Unlike preventive services, these will often come with a deductible and a copay (20% of the Medicare-approved cost). Further, there's no yearly limit on how much you may have to pay out-of-pocket for health care services with Part B.

Many people also have a Medicare Supplement policy (Medigap) to provide more complete coverage and annual out-of-pocket cost limits.

What Isn't Covered by Medicare Part B

Medicare Part B doesn’t cover expenses that are covered by other parts of Medicare, such as inpatient care in hospitals, skilled nursing facility care, hospice care, and prescription drugs. 

Further, there are a few notable types of care not covered. For example, most dental care, including dentures, is not covered under any portion of Medicare Parts A and B. Also, eye exams related to prescribing glasses (but not to an illness or issue), cosmetic surgery, hearing aids, fitting exams related to hearing aids, and concierge services aren’t covered under Medicare Parts A and B. You also won’t find long-term care as a covered service.

Long-Term Care

Also known as "custodial care," long-term care is non-medical care related to the six activities of daily living (bathing, dressing, eating, transferring, toileting, and continence).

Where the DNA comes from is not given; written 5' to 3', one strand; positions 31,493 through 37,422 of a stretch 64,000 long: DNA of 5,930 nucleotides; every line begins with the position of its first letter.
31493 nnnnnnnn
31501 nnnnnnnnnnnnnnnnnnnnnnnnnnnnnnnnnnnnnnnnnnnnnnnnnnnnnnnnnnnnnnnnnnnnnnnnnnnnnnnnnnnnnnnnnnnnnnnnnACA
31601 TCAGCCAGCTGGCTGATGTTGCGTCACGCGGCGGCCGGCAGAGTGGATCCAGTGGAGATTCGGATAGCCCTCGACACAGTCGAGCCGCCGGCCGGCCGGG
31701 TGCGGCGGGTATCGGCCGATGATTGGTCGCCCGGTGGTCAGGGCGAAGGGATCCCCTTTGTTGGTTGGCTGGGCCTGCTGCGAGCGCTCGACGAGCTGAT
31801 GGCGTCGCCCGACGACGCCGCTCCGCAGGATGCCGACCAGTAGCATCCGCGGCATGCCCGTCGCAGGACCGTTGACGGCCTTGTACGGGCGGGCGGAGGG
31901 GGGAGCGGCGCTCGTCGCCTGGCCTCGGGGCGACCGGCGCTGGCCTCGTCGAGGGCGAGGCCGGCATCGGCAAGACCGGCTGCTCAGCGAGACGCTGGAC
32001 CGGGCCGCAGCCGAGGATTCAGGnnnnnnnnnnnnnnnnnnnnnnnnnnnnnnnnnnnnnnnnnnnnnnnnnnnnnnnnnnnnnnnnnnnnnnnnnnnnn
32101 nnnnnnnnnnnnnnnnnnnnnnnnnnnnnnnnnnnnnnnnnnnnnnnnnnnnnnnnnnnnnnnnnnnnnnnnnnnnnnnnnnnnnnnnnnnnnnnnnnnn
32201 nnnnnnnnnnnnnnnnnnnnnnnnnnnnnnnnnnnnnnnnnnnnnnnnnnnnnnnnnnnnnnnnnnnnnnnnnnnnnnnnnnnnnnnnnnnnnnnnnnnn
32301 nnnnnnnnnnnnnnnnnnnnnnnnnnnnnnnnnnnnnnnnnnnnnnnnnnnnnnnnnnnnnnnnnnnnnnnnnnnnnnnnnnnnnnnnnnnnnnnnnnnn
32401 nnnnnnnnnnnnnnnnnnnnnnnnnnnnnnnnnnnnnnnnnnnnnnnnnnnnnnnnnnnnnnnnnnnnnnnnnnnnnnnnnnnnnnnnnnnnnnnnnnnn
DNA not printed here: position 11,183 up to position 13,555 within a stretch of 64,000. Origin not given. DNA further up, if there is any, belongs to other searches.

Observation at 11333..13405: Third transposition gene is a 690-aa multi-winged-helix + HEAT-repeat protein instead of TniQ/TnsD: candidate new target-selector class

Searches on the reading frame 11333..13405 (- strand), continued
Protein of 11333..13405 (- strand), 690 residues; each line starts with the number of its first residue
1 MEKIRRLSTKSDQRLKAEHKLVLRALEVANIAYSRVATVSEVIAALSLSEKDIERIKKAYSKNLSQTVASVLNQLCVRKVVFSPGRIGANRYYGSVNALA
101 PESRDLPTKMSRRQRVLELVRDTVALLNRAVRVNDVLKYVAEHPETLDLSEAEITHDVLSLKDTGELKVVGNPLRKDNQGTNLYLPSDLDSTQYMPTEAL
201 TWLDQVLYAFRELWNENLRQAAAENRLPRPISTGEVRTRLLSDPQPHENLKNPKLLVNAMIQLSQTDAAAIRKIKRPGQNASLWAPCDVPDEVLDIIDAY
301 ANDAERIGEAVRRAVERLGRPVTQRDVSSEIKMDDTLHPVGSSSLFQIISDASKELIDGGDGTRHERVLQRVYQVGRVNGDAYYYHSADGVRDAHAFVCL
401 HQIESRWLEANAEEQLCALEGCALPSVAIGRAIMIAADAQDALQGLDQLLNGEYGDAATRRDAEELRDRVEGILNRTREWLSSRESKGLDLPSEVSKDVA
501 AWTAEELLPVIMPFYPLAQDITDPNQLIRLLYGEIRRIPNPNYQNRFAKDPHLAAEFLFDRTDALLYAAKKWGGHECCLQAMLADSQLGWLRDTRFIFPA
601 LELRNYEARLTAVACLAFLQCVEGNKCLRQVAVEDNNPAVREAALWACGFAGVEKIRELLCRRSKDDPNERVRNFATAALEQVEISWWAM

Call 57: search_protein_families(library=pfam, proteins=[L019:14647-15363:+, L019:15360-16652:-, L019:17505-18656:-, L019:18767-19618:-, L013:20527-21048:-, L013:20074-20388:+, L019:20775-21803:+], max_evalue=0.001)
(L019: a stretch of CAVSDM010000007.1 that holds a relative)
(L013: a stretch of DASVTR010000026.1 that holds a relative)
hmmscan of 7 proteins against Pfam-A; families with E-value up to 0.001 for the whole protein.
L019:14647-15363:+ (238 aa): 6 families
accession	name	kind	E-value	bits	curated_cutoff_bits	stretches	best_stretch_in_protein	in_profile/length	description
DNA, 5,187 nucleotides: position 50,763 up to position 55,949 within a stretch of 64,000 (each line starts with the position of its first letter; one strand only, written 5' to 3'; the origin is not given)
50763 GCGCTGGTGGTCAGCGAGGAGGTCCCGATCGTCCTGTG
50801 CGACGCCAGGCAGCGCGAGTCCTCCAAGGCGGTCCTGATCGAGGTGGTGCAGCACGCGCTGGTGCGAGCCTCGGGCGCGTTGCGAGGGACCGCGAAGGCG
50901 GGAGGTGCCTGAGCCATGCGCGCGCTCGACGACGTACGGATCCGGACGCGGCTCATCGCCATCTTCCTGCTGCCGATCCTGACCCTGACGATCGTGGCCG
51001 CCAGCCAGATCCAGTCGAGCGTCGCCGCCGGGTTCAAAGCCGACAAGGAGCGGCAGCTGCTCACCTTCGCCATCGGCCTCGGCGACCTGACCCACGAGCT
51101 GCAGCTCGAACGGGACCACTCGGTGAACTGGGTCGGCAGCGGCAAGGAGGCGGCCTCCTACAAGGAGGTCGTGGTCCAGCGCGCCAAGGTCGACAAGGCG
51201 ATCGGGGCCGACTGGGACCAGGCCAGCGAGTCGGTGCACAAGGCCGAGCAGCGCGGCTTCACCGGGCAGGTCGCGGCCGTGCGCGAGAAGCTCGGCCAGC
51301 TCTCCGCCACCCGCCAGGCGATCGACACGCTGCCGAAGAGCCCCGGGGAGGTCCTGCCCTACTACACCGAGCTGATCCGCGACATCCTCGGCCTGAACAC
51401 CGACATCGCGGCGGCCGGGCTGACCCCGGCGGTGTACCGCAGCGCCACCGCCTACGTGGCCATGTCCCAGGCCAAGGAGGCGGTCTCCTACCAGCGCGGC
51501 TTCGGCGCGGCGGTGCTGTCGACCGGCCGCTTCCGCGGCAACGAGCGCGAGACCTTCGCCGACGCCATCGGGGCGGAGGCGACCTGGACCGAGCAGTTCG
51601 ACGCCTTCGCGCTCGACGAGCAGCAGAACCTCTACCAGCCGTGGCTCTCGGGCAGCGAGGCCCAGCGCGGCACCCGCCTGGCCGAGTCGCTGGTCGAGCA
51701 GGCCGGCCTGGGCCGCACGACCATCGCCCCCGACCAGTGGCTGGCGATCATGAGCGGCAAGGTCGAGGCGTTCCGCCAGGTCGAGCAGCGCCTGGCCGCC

This lack of coverage isn't unique to Medicare Parts A and B. Most health insurance plans, including Medigap coverage, don't cover these services, according to the Centers for Medicare & Medicaid Services.

Medicare Part A does cover a portion of the costs for skilled nursing home care, but only as an inpatient and not on a long-term basis. Many people need skilled nursing home care due to a disability or disease, but they don’t meet the minimum hospital stay requirement. You can't count on Medicare Part A or Part B to cover nursing home or long-term care expenses if this describes your situation.

Medicaid (not Medicare) may cover long-term care costs if you're eligible and your nursing home or long-term care is deemed to be medically necessary.

Medicare Advantage (MA) Plans

Medicare Advantage (MA) Plans, also known as Medicare Part C, are health care plans from private companies that are approved by Medicare.

They include Medicare Part A and B, and typically also include Part D along with other benefits that Medicare plans lack. For example, it’s common for MA plans to include vision, hearing, and dental services. They may also offer lower out-of-pocket costs with a yearly out-of-pocket limit. However, they typically require you to use doctors in the plan’s network.